I can't answer 2, but 1 I can. This page tells you where to find the machines at each station. Note that ticket offices CANNOT usually print pre-purchased tickets; you must use the self-service machine. You find a machine, select the option to pick up pre-paid tickets (I don't recall which software the Heathrow machines use so I can't instruct you exactly). It will probably prompt you for a card at some stage; since you paid with PayPal you can insert any chip-and-PIN card. You shouldn't need to enter an actual PIN. Use the on-screen keyboard to enter your Tickets on Departure code (referred to as a booking reference; an alphanumeric code usually in the subject line or else displayed prominently in the confirmation email, depending on who you bought the tickets from). Your tickets will then print; sometimes if you have multiple coupons (eg a return ticket with seat reservations in each direction for the Paddington-Swindon leg would have four coupons, possibly plus a collection receipt) there can be a notable pause between printing coupons; please ensure the machine is completely finished before you walk away! Then it's a simple matter of getting on the train and showing the guard your ticket.
I assume you are booked on the Heathrow Express (or Heathrow Connect) to London Paddington and changing there for a Swindon train. At Paddington some platforms have automatic ticket barriers, so depending on which platform your Swindon train is leaving, you may have to use them. Insert the Heathrow-Swindon ticket (note: not your seat reservation coupon, if you have one) into the slot on the front of the barrier with the printed side face-up (and the magnetic stripe face-down), and remove your ticket when it comes out the top (you need to keep your ticket until the end of your full journey). If the barrier fails to open after removing the ticket, find the member of staff manning the barriers (they will usually station themselves at the wide luggage gate) and show them your ticket; they'll let you through manually.
If your ticket type is "Advance" (this will be printed prominently on the ticket) it means any reservations you have are mandatory, and you must use the train booked in the reservation, unless a delayed train causes you to miss your booked connection (in which case you will be allowed on the next train). For legs of your journey without specific trains specified on the tickets and reservations, you may use any suitable train. If, on the other hand, your ticket type is "Super Off-peak (Day) Single/Return", "Off-peak (Day) Single/Return", "Anytime (Day) Single/Return", you can use any train, provided you comply with peak-time restrictions if your ticket is off-peak or super off-peak (newer ticket styles have a web address you can visit to discover what these restrictions are; older styles have a two-character code printed near the word "Validity", in which case you can go to http://nationalrail.co.uk/XX where XX is the two-character code). If you tell me the exact journey you're making and how much you paid I can probably find this out for you now.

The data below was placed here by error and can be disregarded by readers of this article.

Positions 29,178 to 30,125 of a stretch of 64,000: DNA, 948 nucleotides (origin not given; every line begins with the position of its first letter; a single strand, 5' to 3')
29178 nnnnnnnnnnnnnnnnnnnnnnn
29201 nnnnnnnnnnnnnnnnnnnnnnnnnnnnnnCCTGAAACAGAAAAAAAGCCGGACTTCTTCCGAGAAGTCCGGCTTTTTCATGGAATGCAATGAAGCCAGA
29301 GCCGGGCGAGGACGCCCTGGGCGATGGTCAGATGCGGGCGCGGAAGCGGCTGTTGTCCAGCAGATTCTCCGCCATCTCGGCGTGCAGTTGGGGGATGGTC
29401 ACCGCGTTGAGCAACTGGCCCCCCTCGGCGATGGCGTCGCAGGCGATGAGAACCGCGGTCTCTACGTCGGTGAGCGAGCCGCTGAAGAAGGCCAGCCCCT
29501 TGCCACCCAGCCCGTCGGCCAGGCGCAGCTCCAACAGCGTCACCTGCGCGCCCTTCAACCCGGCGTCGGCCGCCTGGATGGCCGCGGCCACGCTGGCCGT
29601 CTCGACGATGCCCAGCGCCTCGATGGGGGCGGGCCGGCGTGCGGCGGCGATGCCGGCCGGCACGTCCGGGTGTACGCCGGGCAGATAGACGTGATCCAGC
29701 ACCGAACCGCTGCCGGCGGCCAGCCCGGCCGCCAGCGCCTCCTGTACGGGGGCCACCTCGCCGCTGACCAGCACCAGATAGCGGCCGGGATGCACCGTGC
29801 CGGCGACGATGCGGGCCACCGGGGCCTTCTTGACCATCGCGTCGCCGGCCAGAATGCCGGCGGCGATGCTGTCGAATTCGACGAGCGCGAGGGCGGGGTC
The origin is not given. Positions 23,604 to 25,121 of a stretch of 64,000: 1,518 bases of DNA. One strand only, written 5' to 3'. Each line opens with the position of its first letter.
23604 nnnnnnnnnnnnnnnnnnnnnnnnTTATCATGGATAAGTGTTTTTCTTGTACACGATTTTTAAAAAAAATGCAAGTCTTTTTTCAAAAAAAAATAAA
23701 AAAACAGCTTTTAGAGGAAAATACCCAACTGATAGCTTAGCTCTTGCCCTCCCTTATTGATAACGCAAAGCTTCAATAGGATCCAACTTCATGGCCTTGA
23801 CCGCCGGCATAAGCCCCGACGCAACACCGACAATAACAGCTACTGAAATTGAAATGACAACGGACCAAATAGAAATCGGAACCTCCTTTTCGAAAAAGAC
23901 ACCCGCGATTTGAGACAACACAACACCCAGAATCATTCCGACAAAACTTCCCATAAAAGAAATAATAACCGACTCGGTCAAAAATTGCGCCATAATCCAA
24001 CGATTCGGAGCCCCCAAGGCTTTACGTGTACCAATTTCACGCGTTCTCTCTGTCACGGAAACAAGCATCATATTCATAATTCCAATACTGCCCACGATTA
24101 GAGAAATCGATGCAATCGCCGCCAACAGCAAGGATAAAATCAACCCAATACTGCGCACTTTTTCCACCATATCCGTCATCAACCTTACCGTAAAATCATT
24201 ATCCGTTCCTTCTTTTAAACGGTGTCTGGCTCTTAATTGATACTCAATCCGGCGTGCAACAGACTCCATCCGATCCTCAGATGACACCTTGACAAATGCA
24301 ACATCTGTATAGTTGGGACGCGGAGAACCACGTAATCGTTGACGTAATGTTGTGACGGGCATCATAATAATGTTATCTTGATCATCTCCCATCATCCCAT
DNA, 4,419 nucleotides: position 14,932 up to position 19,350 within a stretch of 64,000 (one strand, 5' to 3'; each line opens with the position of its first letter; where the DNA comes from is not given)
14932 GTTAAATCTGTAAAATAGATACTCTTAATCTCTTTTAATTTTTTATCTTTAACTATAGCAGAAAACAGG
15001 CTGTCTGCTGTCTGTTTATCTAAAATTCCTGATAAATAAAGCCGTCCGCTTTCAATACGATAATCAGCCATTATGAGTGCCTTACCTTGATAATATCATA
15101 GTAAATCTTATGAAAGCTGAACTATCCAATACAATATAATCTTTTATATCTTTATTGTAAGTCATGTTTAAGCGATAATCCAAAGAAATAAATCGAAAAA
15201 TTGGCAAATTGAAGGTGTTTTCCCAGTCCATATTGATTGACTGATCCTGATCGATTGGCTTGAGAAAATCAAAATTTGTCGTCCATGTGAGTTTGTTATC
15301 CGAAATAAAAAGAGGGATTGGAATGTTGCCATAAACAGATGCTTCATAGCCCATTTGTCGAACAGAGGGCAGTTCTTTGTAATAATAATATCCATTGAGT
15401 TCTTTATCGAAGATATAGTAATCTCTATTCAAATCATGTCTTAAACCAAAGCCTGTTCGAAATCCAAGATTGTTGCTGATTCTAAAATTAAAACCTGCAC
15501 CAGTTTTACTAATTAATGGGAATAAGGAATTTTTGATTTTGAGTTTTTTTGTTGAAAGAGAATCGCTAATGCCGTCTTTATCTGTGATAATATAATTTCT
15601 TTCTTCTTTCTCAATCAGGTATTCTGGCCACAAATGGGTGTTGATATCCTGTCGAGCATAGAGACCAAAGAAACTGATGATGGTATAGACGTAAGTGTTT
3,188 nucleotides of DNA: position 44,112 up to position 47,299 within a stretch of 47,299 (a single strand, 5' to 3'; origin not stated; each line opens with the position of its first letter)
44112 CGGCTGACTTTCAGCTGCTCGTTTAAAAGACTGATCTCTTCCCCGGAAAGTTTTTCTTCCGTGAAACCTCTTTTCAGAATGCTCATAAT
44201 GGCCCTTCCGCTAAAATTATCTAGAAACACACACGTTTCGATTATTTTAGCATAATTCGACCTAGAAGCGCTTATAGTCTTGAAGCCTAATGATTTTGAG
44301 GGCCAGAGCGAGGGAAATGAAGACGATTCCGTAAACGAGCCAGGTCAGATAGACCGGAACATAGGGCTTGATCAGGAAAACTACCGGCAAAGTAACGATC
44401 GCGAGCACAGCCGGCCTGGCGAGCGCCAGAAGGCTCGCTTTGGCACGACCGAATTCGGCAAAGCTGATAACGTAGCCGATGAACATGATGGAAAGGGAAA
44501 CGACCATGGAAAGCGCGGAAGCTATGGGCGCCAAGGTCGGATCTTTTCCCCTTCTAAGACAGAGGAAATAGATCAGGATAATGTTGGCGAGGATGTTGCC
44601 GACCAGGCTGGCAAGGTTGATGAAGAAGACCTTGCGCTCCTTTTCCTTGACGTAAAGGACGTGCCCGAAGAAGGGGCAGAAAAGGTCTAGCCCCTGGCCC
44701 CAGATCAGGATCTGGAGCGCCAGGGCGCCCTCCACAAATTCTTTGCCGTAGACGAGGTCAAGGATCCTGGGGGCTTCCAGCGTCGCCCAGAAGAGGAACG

Going to Swindon, the trains currently in use are from the 1970s and have manual doors which can take a bit of getting used to for tourists. They're soon to be replaced with newer ones, so depending on when you're travelling you might not have this problem. If you find yourself at the front of the queue to open the door on the train, you need to lower the window, and use the door handle on the outside. Wait until the guard has unlocked the doors first (a "Doors unlocked" light will switch on inside, and a large orange light on the outside of the train). Similarly, if you're the last person getting on or off the train, slam the door shut behind you and save the dispatch staff a trip down the platform.